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Active vs. passive recovery: which is best?

Spoiler alert: they both have an important place in your training plan

Here at Canadian Running, we frequently preach the importance of recovery for runners. After all, you can’t expect to continue running well if you don’t give your body the time to rest and adapt to your workouts. But is which type of recovery is better? Active or passive? As with most things, there are benefits and room in your training for both.

RELATED: The do’s and Don’ts of recovery with physiotherapist Chris Napier

Active vs. passive recovery

First, what exactly is the difference between active and passive recovery? Passive recovery refers to complete rest, and you can think of a full rest day like a good night’s sleep. On days like this, you want to avoid doing anything too strenuous, such as doing heavy yard work, helping a friend move or going on a big hike. In comparison, active recovery is like taking a short nap. It involves doing easy to moderate-intensity activity, like a short, easy run, walking, cross-training, yoga, hiking, or any activity that gets your blood flowing but isn’t too taxing.

Both have benefits

While we often think of rest as meaning little-to-no activity, rest after a hard workout can also mean recovery through movement, which is where active recovery provides a lot of benefits. Doing light, low-impact activity after a hard run can promote blood circulation to your muscles to help them repair and prevent soreness. Enjoying some light movement can also help clear your head, allowing your mind to recover from your workout as well. This way, you’ll be both physically and mentally ready to tackle your next hard session when the time comes.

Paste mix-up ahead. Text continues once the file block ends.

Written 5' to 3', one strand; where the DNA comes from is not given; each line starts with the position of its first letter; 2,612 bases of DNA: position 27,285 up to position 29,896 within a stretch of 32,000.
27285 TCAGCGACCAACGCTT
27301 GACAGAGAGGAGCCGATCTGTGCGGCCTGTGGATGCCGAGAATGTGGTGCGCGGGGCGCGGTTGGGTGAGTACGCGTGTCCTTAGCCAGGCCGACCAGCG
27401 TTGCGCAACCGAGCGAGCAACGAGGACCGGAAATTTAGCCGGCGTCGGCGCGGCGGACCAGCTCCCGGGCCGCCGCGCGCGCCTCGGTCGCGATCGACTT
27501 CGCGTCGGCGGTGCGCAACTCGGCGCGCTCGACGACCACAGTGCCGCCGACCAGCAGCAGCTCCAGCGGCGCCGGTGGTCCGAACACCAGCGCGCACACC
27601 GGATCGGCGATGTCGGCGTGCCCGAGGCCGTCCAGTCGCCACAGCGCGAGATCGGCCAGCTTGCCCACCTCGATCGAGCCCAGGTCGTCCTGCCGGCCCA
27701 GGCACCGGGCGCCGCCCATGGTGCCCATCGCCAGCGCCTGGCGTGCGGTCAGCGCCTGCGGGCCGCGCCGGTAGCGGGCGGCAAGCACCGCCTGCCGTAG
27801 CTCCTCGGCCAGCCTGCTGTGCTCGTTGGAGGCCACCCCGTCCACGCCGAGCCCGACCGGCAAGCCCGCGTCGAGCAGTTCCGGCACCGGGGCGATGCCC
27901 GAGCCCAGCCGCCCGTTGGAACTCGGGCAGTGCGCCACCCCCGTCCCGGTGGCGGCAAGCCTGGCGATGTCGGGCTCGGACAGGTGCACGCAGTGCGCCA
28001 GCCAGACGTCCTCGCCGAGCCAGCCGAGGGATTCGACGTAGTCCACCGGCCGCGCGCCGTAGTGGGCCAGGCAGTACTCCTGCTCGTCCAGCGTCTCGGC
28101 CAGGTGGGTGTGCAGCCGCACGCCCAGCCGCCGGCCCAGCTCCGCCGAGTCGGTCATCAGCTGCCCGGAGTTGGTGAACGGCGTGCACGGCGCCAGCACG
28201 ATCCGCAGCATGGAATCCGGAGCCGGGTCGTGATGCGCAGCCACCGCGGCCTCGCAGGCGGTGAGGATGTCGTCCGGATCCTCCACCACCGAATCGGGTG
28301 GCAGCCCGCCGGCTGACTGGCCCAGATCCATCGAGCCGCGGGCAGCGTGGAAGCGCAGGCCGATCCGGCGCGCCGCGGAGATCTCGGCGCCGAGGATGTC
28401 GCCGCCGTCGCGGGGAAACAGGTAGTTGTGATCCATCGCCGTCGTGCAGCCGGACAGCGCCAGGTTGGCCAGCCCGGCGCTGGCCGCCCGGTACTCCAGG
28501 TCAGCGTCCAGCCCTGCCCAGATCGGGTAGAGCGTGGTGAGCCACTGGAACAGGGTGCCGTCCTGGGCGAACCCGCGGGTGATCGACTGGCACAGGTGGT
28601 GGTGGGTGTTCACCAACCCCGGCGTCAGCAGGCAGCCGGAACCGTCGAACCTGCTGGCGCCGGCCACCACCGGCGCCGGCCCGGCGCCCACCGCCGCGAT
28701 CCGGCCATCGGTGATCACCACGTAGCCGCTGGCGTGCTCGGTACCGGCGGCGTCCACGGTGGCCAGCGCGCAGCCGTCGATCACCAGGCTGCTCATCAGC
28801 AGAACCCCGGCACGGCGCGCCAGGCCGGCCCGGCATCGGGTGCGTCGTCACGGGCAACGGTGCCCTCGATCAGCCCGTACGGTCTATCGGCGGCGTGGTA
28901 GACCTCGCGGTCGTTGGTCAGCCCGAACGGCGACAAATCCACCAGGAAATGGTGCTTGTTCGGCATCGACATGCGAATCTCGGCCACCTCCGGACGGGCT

Cycling is a popular active recovery activity among runners because it’s a similar motion to running but with less impact on your joints. Hiking can also be beneficial, because walking on an incline can strengthen the little stabilizer muscles around your feet and ankles. Doing bodyweight exercises like core work, air squats, lunges and calf raises can also boost circulation while helping to build strength as well, and yoga can be a great way to relieve tension and stretch tight areas in your body. More experienced runners can use easy jogging as an active recovery strategy, but they should be sure to keep the pace slow to allow proper recovery.

While there may be plenty of benefits that come with active recovery, this doesn’t mean that passive recovery, or full rest, doesn’t have a place in your training plan. Particularly for runners who are training many days per week (five or six), having a scheduled rest day is important to prevent over-training and burnout. On top of that, there is nothing wrong with having an unplanned rest day, either. Some days, whether you have a workout or an active recovery session planned, your body may be asking you for an extra full rest day. It could be that you’re feeling more sore or tired than usual, or it could be that your workout the day before didn’t go well. However your body is communicating it to you, you should listen to it. Pushing your body when it really needs rest will only lead to injuries and burnout, and won’t help your performance.

RELATED: Long run recovery: how long does it take?

The bottom line

Both active and passive recovery is important for runners and should be a part of your training plan. It is up to you to listen to your body to know which type of recovery it needs and to prioritize rest so you can continue to run well.

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